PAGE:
5 Tips to Overhaul Your Mindset About Networking
Despite the plentiful reasons why networking efforts are important, it’s often something that people have fairly entrenched ideas about and, for many entrepreneurs, these beliefs may be holding them back from maximizing the positive effects of network building for their business.
As a professor of organizational behaviour at London Business School, Herminia Ibarra has over 20 years of experience teaching students and executives how to build and use networks more effectively. In her digital article , she suggests that the biggest barriers to optimizing the benefits of networking “are not a matter of skill but mind-set.” The following tips take into consideration common misconceptions about networking that Ibarra argues hold people back the most.
Recognize the value in networking and make time for it
Making time for and actively participating in the activities — attending conferences or small business mixers, or joining your local Chamber of Commerce — involves a fairly substantial investment of time and energy. For many, this can feel like a make-work activity with little immediate payoff.
Ibarra suggests the key to uncovering the real value of networking is to build experience and learn which interactions and relationships will provide the most benefit to your specific needs. “Reaching out to people that you have identified as strategically important to your agenda is more likely to pay off,” she explains.
Having said that, it takes time and experience to figure out what works and what doesn’t. That usually means investing more time up front to try different things, all the while thinking strategically about how you can optimize your efforts.
Nurture networking skills and practice often
According to Ibarra, one of the biggest stumbling blocks for entrepreneurs who are resistant to networking is the belief that “people are either naturally gifted at networking or they are not, and it’s generally difficult to change that.”
Sure, it seems reasonable to assume that an extroverted person would naturally be more talented at networking. But introverts need not dismiss networking as an innate skill bestowed upon their gregarious counterparts. Referencing the research of Kuwabara, Hildebrand, and Zou , Ibarra points out that “if you believe that networking is a skill you can develop you are more likely to be motivated to improve it, work harder at it, and get better returns for your networking than someone with a fixed mind-set.”
Be intentional and deliberate about growing your network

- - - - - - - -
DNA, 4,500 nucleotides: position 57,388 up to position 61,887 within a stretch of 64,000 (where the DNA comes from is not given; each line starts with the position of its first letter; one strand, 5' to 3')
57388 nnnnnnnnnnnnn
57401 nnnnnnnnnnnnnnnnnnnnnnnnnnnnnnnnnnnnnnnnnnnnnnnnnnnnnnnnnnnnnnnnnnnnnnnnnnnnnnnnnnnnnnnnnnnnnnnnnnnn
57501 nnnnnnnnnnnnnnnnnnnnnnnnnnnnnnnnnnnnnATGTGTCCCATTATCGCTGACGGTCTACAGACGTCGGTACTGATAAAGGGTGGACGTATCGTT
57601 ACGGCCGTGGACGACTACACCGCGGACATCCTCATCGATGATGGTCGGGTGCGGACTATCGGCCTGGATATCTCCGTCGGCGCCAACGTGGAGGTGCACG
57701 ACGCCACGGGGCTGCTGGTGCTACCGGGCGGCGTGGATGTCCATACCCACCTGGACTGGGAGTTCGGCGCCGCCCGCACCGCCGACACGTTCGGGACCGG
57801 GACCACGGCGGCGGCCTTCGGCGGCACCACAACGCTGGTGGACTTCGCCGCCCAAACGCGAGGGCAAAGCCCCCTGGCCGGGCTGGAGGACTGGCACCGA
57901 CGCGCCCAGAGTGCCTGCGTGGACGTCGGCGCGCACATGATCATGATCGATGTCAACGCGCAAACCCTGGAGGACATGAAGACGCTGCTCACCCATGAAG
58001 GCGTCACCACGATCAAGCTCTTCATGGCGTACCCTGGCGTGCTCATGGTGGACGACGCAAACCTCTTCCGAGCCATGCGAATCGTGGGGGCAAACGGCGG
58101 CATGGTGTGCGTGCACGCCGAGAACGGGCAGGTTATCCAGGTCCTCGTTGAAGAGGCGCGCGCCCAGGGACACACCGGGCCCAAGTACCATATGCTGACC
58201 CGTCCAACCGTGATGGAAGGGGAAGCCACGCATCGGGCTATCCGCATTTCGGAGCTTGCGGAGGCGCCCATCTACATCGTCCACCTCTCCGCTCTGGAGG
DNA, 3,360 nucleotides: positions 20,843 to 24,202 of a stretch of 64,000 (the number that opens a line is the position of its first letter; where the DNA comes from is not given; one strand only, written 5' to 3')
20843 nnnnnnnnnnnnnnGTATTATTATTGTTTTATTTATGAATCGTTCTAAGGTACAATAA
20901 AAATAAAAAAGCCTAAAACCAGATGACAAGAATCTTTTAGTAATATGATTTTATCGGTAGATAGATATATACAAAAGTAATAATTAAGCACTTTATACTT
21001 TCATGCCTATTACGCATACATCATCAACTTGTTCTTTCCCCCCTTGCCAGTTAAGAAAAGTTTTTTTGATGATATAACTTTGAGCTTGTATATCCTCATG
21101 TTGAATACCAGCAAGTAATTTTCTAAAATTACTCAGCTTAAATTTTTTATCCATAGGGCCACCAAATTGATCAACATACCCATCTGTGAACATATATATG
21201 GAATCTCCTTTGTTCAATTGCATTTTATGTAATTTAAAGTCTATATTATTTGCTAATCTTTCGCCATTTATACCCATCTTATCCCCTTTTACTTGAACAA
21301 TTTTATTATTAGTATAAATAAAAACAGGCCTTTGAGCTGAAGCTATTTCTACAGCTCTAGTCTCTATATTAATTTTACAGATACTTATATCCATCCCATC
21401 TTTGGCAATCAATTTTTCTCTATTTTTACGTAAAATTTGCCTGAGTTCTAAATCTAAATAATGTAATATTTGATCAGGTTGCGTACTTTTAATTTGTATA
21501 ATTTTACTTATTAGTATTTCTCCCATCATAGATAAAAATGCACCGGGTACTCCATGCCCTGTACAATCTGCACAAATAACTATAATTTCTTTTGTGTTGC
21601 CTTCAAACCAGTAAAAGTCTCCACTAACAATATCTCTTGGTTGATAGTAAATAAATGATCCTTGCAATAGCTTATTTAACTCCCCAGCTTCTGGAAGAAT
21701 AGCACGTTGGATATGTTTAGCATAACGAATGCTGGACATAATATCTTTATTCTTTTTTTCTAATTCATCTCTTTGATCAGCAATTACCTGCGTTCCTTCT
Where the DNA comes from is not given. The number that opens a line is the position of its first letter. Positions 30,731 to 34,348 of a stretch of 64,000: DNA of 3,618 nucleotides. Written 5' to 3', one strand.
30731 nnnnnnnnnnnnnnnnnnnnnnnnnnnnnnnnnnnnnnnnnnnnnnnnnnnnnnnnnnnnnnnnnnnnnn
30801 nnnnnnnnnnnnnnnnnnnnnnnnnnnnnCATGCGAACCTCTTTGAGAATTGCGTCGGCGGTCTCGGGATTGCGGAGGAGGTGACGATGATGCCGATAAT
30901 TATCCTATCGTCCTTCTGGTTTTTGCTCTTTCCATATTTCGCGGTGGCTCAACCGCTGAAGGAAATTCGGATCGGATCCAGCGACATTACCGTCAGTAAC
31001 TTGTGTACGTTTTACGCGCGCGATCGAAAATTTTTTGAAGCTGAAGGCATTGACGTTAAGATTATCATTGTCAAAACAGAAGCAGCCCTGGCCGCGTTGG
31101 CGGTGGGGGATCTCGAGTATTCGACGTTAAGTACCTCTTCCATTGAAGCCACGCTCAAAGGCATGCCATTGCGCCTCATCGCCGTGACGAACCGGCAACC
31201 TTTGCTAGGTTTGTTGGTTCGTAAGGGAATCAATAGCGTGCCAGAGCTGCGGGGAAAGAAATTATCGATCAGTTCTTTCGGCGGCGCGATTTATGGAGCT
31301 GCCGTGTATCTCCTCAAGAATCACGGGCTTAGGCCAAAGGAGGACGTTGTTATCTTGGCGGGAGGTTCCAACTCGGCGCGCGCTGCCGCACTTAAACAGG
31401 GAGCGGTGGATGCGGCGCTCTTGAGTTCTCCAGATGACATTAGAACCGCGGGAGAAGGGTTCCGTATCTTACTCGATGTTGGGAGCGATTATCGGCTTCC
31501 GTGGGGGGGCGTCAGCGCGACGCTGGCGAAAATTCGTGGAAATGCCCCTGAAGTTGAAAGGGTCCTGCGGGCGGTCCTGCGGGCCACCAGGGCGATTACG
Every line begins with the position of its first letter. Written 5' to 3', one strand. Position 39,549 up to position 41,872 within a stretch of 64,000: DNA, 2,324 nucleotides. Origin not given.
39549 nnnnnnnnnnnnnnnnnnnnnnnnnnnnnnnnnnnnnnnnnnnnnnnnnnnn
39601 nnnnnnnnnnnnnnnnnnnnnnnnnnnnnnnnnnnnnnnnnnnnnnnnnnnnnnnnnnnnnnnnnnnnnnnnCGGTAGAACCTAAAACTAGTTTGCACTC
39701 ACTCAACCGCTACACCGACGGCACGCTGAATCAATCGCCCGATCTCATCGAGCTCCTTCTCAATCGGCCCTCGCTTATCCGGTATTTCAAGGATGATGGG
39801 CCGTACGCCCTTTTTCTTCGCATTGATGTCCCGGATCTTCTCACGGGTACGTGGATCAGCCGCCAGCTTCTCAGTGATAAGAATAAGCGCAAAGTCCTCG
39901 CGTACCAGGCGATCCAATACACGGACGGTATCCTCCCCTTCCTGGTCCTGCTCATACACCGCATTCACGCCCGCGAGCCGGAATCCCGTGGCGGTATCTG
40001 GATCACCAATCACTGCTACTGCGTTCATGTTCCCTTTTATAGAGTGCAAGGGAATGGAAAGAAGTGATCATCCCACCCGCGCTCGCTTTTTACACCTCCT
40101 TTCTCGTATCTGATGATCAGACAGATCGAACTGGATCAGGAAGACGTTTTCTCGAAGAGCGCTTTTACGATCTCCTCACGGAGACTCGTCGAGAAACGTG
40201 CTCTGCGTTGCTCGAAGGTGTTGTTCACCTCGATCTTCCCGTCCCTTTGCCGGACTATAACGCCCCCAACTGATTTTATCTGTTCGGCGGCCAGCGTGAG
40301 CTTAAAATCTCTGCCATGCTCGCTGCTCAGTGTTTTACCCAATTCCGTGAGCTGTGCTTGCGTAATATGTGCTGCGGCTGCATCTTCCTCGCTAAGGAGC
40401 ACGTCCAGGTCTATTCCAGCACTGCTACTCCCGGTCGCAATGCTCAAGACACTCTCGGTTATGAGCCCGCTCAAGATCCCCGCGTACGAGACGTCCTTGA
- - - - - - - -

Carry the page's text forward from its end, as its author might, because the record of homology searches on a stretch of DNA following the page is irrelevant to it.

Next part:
A passive or spontaneous approach to networking tends to result in relationship building within like-minded, homogenous networks.
And while it is undoubtedly easier and more natural to want to surround ourselves with similar people, when it comes to networking, these “‘narcissistic and lazy’ networks can never give us the breadth and diversity of inputs we need to understand the world around us, to make good decisions and to get people who are different from us on board with our ideas,” says Ibarra.
As you build networking experience, focusing very intentionally and deliberately on building key relationships that give you a well-rounded circle of contacts will be infinitely more beneficial.
Don’t dismiss networking as self-serving or unethical
Some people are reluctant to pursue networking because they feel it’s inherently selfish or insincere. Research suggests that the ethical dilemma around networking differs by level, with senior executives much less conflicted because they generally feel they have some valuable expertise to exchange with others in their networking circle.
A subtle shift in mindset that sees “networking in terms of reciprocity and giving back as much as one gets,” is really important and can make the effort seem much more valuable on a personal level.
Actively cultivate relationships on the periphery of your network
One of the wonderful benefits of networking is that you establish close relationships and a strong circle of key supporters within your community. This inner circle of trusted individuals is a terrific source of support and help, but doesn’t necessarily contribute to the ongoing innovation and success of your business.
Actively pursuing connections within the outer circle of your network helps you access “innovation and strategic insight,” explains Ibarra. “Weak ties,” she says, “hold the key to [your] network’s evolution.”
With the right mindset, lots of practice, and a thoughtful approach, networking can be incredibly valuable to the ongoing success of your business.